Rebecca DeMornay, John from Cincinnati
It's been 24 years since she gave Tom Cruise an El of a time in Risky Business, and Rebecca DeMornay is still one hot ticket. As Cissy Yost, the way-damaged surf-family matriarch on HBO's John from Cincinnati (Sundays at 9 pm/ET), DeMornay has been tearing up the scenery while proving that some sex symbols never go out of style.

TV Guide: What is going on with this show?
DeMornay: [Laughs] It's like a Rorschach puzzle being formulated inside the locked doors of [series creator] David Milch's mind. Everything is hidden behind those doors — even from the actors.

TV Guide: You find out as the scripts come in?
DeMornay: Part of what Milch is going for is to show the essence of... what some people call god [or] a spiritual awareness. Through John, he's trying to bring that to these dysfunctional people, yet the truth is that spiritual awakenings usually happen slowly. So he's not taking the easy way out by having us actually be able to point a finger and label what's going on, so much as [having the characters] experience something mystifying, much like real-life spiritual awakenings.

TV Guide: So you just play along and go for the ride, huh?
DeMornay: You have to play along and see. And the thing that's been interesting for me is that I've never worked like this before, A) not knowing exactly what's going on in the script until I see it, and B) not even getting the script till sometimes the very day I'm shooting. And when I say "the script," I mean just the scene that I'm gonna be shooting. But I've never seen — aside from the initial pilot episode — any full script of any episode that I'm shooting at any time in the last year.

TV Guide: You're seeing it play out along with the rest of us?
DeMornay: I'm coming in to do a scene and then I hear, after I've done it, [that] the scene I just played actually takes place after I was close to death — but I didn't know that when I played the scene because he hadn't written it yet. And then Milch writes the other scene.

TV Guide: And that may have shadowed how you played that scene.
DeMornay:
It definitely would have shadowed it — had I known that I was gonna be close to death! But I'd already played the scene. [Laughs]

TV Guide: So at some point, Cissy's going to be close to death?
DeMornay: Yes.

TV Guide: And I have a feeling that along the way, a lot of people are going to be close to death because a lot of times, that's where miracles come true.
DeMornay: That's funny, yeah. Sometimes you never know what you've got till it's gone.

TV Guide: Cissy is a really angry woman. Are we gonna see the roots of this come out?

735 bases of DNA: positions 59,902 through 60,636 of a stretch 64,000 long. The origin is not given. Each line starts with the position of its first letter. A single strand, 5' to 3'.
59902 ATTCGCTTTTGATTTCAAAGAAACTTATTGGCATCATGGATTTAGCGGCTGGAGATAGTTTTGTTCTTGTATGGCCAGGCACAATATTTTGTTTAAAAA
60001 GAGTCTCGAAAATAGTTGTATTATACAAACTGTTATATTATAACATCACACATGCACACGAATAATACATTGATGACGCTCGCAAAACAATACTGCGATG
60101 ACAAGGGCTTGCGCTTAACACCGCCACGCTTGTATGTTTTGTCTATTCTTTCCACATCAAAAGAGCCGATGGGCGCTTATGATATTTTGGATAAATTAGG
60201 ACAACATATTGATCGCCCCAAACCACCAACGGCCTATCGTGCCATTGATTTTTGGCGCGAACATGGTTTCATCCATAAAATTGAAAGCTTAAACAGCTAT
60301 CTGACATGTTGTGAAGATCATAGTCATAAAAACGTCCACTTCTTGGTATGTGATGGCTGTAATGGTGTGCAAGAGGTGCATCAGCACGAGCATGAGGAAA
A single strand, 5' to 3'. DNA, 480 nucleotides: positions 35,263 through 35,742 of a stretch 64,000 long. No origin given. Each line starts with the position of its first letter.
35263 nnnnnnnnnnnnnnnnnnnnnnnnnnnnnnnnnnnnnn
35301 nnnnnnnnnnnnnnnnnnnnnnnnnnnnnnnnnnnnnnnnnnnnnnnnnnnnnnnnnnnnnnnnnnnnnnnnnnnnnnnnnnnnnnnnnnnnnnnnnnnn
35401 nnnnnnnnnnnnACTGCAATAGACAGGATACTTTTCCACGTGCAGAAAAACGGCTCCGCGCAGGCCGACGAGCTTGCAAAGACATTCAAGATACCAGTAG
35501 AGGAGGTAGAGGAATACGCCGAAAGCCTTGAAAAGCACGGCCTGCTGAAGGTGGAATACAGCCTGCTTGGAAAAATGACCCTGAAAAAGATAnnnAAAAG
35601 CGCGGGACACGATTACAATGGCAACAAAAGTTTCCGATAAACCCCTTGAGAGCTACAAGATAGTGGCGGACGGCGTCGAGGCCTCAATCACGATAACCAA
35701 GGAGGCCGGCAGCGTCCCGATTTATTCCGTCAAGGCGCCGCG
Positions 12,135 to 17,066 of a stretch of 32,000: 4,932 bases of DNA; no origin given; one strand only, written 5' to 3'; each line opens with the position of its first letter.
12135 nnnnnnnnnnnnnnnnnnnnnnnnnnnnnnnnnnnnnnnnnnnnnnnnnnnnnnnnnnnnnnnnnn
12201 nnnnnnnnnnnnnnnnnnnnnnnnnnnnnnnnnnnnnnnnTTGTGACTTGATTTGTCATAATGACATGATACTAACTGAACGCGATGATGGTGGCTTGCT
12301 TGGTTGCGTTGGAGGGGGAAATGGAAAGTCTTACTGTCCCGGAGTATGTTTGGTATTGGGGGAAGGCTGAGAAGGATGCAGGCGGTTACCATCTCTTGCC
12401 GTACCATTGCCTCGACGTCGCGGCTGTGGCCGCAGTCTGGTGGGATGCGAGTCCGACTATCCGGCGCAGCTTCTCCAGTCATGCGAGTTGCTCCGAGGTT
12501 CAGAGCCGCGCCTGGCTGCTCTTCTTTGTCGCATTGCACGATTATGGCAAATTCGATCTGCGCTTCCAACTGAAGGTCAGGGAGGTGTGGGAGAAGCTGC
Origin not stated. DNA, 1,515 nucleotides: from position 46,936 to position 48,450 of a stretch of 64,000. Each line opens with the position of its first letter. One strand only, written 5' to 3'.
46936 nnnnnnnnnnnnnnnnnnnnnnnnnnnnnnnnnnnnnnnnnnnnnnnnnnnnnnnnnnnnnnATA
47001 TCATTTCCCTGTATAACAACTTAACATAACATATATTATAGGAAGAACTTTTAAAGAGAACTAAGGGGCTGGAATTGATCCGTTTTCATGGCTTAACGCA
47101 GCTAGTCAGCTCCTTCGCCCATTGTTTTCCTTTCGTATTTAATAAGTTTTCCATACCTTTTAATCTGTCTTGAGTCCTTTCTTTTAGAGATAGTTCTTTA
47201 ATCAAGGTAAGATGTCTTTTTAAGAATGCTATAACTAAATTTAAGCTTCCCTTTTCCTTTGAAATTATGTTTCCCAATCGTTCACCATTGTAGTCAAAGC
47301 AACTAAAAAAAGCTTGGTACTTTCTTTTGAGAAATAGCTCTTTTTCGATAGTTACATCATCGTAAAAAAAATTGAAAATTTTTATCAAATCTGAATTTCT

DeMornay: Oh yeah, by the time this interview comes out, you'll sort of see... the roots of where Cissy's coming from. There's a lot that she's angry about in terms of the fact that her marriage is falling apart and she has a really terrible relationship with her own son.

TV Guide: Somebody needs to step on in and hug her.
DeMornay: I totally agree with you — and nobody does. [Laughs]

TV Guide: Because they're afraid of her! This must be either really exhausting to play or great therapy.
DeMornay: Well, I wish I could say it was great therapy but it isn't, because there's no resolution. It's like, if you play a character that has that much rage and that much anguish in the context of a movie, usually they find a way through it by the end of the movie. They either die or resolve it, one way or the other. This, meanwhile, has been a nine-month odyssey of unending anguish and rage with no end in sight, so it really has been hard. It's really been hard to maintain this character this long, and she... well, I don't want to say too much.

TV Guide: How has working with Bruce Greenwood been?
DeMornay: We were in the same movie before (Thick as Thieves), but we didn't really get to work together on that. And I've been a huge fan of his. I've tried to work with him. There's been a couple of occasions when I was trying to see if the two of us could get in the same project, but it never worked out. I'm a big fan of Bruce's. I think he's a terrific actor.

TV Guide: It must be nice to have somebody you respect with you in scenes where you have to get this raw.
DeMornay: Exactly. I really think he's a very, very multitalented actor, a generous human being and also very smart. I don't know if I could've done this role without him because as much as Cissy and Nick don't get along, the solidarity with Bruce that I feel within all of this has been amazing.

TV Guide: Even angry, I gotta say you and Bruce Greenwood are the sexiest grandparents ever.
DeMornay: [Laughs] Thank you very much!

TV Guide: And after all of this, would you consider a full-time role on a network TV series?
DeMornay: You know, I've done guest-starring stuff on the network series and it's all about the actual character. I've never come close to or been offered a character in a network series that would appeal to me for any length of time. I can't really see myself doing a procedural kind of show. I just don't think I have it in me to sustain the level of interest for it. But I would definitely, I mean, I love how many people you can reach with network television. I really need to know that there's gonna be interesting things to play and not just showing up every day.... But I'm sure there would be, if the writing was really interesting. It just hasn't happened for me. Let me put it this way: The role hasn't come to me and I haven't seen it. This is the first time there's been a role and simultaneous interest, and that's why I'm doing it.

Use our snazzy new Online Video Guide to go surfing for some John from Cincinnati clips.

Send your comments on this Q&A to letters@tvguide.com.